Cat allergies in people are triggered by an overreaction of a super sensitive immune system to a protein (allergen) in cats called FEL d1. Scientists have isolated seven cat allergens that contribute to an allergy, but the FEL d1 protein is the most common reason why people are allergic to felines and it’s because of the size and shape of this specific molecule. It’s found primarily in a cat’s saliva, skin and urine.

The protein is spread on a cat’s fur as she grooms herself and can be deposited on your skin when she licks you. Someone who is super sensitive to cats can develop a rash on their chest, face or neck. When reacting to a perceived threat, the immune system releases a chemical, histamine, which causes congestion, runny nose, sneezing, itching and watery eyes. Symptoms can range from mild irritation or sneezing to life threatening flare ups in asthma sufferers. An allergic reaction to cats can happen immediately or appear four to eight hours after contact with a feline.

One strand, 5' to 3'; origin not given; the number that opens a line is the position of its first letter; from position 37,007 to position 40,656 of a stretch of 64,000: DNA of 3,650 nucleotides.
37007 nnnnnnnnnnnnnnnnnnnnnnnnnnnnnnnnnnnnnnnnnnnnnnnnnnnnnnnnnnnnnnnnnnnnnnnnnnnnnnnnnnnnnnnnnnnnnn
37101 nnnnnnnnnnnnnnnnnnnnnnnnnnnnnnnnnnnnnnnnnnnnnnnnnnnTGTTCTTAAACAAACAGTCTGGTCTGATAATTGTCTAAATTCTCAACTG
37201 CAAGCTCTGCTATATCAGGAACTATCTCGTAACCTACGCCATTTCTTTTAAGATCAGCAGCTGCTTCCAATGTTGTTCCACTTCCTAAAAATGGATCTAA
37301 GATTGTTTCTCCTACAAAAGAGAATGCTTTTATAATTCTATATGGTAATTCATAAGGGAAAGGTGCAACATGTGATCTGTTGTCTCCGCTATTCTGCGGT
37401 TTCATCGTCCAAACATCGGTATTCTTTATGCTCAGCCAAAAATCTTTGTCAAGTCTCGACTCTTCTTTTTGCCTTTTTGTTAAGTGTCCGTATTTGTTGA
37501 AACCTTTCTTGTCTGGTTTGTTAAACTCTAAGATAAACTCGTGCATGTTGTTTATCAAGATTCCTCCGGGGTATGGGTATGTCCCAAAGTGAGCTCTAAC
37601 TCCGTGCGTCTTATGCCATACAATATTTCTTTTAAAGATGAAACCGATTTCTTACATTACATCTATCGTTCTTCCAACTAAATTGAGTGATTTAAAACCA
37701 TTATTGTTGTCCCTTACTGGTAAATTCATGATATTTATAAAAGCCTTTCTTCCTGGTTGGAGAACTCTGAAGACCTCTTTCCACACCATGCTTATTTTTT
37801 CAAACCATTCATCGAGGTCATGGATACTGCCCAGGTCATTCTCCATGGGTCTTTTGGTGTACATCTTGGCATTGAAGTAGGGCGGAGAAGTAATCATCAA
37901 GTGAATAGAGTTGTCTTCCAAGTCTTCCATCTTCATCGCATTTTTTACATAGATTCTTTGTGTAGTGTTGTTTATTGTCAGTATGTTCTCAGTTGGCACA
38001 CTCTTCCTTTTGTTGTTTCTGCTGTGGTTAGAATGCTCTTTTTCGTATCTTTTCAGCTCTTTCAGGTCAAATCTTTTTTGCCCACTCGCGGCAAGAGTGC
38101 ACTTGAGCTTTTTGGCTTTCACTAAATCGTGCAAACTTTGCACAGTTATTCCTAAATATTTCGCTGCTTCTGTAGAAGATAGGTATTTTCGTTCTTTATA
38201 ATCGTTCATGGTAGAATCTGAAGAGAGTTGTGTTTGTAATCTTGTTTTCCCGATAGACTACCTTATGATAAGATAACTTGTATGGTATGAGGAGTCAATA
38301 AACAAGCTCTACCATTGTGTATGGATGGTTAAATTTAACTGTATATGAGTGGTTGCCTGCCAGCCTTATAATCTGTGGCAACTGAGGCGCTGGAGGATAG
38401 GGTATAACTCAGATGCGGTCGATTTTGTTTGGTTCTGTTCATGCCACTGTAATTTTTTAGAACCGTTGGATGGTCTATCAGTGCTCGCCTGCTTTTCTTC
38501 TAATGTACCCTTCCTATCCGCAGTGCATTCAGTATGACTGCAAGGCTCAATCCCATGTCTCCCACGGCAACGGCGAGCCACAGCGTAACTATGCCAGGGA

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Solutions for Pet Lovers with Allergies

By Langley Cornwell

My dad has extreme cat allergies, so we were never able to have a cat when I was growing up. As a young adult, one of my best friends had a cat. When I was at her house for more than an hour, my eyes would get red, swollen and itchy. Then my throat would start to feel scratchy. After one or two times, I came to the conclusion that I had cat allergies like my dad. From then on, if I was going to hang with anybody that had a cat, it had to be somewhere other than their house.